Pedro was ‘circling the drain’—his life hung in the balance and no one knew for sure how to stop the infections that waged war on his chemo-weakened body. The doctors had started using drugs they thought might work, and spending long minutes sitting on his bed, staring at him (it’s never a good sign when doctor takes the time to sit on a patient’s bed or when the nurses drop everything and runs to the room when the call button gets pushed).
My cell phone buzzed, and I hurried from the room to take the call. A family friend had come to visit, so Pedro wouldn’t be alone when I stepped out for a few minutes. I wish I hadn’t. Unkind words poured from someone I trusted. Someone I thought was safe and on my side berated me with bitter words for what they perceived to be my horrible actions of the night before.
I had allowed the family friend to spend the night in Pedro’s room while I had found a hotel and luxuriated in a decent night’s sleep for the first time in months. The impersonal hotel room and soothing soak in a bath had worked like balm to my broken thoughts and frantic worry. I had arrived back at the hospital feeling as if I could handle the next second, the next minute, the next hour, the next decision.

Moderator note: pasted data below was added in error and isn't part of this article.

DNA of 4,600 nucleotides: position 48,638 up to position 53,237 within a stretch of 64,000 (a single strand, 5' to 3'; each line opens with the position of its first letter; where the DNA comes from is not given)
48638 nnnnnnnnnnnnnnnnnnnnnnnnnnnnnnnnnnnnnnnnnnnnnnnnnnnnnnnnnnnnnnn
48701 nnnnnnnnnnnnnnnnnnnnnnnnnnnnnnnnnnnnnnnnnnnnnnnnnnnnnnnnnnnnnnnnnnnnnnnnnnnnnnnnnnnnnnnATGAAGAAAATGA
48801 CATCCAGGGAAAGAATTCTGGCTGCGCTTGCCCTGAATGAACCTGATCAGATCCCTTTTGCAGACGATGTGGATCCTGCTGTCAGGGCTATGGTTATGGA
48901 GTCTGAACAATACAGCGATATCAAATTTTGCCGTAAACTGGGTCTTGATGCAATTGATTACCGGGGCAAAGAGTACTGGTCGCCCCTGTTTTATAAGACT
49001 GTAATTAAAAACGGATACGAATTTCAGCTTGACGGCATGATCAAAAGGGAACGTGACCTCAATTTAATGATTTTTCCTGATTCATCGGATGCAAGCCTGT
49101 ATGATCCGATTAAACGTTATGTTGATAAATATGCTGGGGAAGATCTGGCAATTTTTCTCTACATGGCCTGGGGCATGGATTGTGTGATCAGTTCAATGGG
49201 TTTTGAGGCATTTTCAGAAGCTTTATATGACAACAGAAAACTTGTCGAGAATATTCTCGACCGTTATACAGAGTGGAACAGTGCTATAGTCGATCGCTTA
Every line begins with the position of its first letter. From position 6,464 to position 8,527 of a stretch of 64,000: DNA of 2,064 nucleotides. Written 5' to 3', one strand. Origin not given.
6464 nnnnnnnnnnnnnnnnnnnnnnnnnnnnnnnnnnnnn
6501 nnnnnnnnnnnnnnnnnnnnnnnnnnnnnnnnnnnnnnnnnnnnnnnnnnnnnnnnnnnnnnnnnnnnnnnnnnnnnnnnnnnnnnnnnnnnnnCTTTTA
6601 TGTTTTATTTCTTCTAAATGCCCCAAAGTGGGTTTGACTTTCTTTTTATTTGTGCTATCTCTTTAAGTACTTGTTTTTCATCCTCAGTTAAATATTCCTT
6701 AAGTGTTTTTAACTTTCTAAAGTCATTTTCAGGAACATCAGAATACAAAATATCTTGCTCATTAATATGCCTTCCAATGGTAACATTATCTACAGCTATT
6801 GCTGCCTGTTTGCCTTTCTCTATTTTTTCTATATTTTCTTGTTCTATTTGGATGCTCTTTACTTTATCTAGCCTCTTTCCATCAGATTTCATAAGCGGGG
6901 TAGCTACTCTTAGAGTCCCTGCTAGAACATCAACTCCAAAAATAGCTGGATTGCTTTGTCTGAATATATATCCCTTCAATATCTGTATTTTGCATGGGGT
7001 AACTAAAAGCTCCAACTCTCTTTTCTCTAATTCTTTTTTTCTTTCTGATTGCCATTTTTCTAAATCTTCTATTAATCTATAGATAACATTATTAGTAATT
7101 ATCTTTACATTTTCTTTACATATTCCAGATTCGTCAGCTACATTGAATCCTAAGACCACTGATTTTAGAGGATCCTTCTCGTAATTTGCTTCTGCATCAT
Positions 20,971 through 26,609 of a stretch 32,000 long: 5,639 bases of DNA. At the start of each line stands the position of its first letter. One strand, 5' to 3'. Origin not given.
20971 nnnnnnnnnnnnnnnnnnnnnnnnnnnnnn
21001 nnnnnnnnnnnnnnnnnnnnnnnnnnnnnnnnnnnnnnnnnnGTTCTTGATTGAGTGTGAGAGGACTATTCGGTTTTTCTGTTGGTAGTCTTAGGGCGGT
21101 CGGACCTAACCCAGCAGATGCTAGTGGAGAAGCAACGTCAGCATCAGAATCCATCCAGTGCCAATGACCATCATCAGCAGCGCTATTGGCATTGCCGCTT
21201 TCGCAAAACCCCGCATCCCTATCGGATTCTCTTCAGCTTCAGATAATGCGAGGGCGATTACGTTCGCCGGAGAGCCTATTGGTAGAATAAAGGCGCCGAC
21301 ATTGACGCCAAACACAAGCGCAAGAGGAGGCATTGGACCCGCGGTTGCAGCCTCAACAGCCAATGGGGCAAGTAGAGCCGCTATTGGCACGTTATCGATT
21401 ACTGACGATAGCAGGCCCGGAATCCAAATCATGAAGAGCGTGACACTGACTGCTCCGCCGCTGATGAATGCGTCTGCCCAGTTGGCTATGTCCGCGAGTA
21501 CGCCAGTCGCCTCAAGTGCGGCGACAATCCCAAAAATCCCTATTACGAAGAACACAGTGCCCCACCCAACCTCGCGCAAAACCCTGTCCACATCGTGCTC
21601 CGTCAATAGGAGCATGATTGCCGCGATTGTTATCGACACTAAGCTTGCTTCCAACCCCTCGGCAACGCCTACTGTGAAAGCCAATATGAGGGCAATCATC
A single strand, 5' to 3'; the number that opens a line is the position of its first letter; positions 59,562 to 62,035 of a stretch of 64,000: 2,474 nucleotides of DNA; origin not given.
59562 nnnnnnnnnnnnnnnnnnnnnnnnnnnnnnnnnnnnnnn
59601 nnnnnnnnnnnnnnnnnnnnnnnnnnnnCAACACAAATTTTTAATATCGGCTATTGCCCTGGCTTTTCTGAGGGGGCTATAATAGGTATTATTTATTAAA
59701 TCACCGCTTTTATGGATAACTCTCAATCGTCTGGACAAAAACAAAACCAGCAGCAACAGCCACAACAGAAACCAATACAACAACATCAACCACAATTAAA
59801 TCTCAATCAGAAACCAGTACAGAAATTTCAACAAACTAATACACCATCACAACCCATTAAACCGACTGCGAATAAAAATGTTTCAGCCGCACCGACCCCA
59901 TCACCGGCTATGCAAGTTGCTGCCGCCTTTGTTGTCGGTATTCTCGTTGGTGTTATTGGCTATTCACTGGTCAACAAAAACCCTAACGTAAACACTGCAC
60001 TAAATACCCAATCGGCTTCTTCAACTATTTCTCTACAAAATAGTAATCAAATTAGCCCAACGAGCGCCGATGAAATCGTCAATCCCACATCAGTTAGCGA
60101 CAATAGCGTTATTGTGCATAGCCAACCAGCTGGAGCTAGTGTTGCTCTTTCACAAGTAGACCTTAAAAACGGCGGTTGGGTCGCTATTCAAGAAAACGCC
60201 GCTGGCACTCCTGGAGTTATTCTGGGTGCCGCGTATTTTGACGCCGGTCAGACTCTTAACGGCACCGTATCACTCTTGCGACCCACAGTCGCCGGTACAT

Each hurtful word pierced my heart. Mesmerized, all I could do was listen and pray for wisdom and the ability to not utter hateful words back. After what seemed like hours, I muttered an apology and promised that I would call my tormenter the next time I felt the need for a break or feared I suffered from caregiver burnout.
Broken and wilted once again, I entered Pedro’s room. Our family friend looked up and smiled. “I’m so glad I could come and that you got a good night’s sleep,” he said. “You need to take care of yourself so that you can take care of Pedro.”
I nodded numbly.
“May I pray with you before I leave?” he asked.
I nodded again and bowed my head. As our dear friend lifted Pedro and I up in prayer, I felt the presence of the Holy Spirit draw close and pick the broken shards from my wounded heart. I knew without a doubt that whatever happened, God would heal my brokenness. And that was enough. It’s always enough. (tweet this)
Have you ever felt broken beyond words? Romans 8:25-27
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